In the sense of the broader marketplace, we certainly see a big uptake in sustainability across the country and in all parts of the economy. Publicly traded companies tend to present many of the leading examples of sustainability disclosure—beyond what we see in any other parts of the economy. Because of their fiduciary duty to report and be transparent on a variety of material issues, publicly traded companies are generally more prepared to disclose information and report annually. As pressure to be a good corporate citizen increases, these large public companies decide that they, too, will voluntarily report on sustainability performance—also known as environmental, social, and governance (ESG).

Over the past four to five years, we’ve seen a rapid increase in sustainability reporting across the US market. Roughly 80 percent of the S&P500 are now reporting on their sustainability efforts. This type of performance measurement and reporting is only going to increase in quantity and quality—and will continue to impact suppliers and procurement decisions, as Tom mentioned.

Tom, how has the USPS commitment to measuring, monitoring, and disclosing performance information been embraced? How has it affected the post office’s procurement decisions?

Thomas Day: The employees of the US Postal Service are very competitive and take a great deal of pride in what we accomplish.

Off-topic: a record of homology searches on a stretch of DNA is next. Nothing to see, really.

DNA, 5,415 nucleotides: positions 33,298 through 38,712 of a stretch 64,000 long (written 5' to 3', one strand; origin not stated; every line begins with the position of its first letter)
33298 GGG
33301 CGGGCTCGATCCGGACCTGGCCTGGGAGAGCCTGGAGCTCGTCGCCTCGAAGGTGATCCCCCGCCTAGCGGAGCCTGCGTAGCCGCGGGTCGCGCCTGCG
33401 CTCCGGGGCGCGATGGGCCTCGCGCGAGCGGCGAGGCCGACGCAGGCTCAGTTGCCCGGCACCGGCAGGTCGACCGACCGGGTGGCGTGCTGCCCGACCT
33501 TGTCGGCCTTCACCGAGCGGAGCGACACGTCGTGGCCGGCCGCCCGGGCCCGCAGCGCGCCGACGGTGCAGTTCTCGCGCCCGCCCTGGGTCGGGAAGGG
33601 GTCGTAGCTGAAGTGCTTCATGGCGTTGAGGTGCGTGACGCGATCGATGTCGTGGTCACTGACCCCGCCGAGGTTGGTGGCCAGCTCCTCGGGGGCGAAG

We take seriously our mission of collecting, processing, and delivering mail. We also have a real belief in setting targets and goals, publically announcing what they are, and then making sure that we achieve them. That plays quite well in the environmental arena.

We have goals to reduce energy, to reduce water consumption, and to reduce greenhouse-gas emissions. It’s something that, throughout the Postal Service, we fully embrace.

In reality, it is becoming part of the free market. If you want to effectively compete to sell your products and services, there are both companies and consumers that expect and demand you are reporting your performance in the area of environment and sustainability.

We are a quasi-governmental agency—part of the federal government but entirely self-sustaining financially. We get no tax dollars. We have to sell our products and services to generate revenue to pay for our expenses. So, we compete in the private marketplace.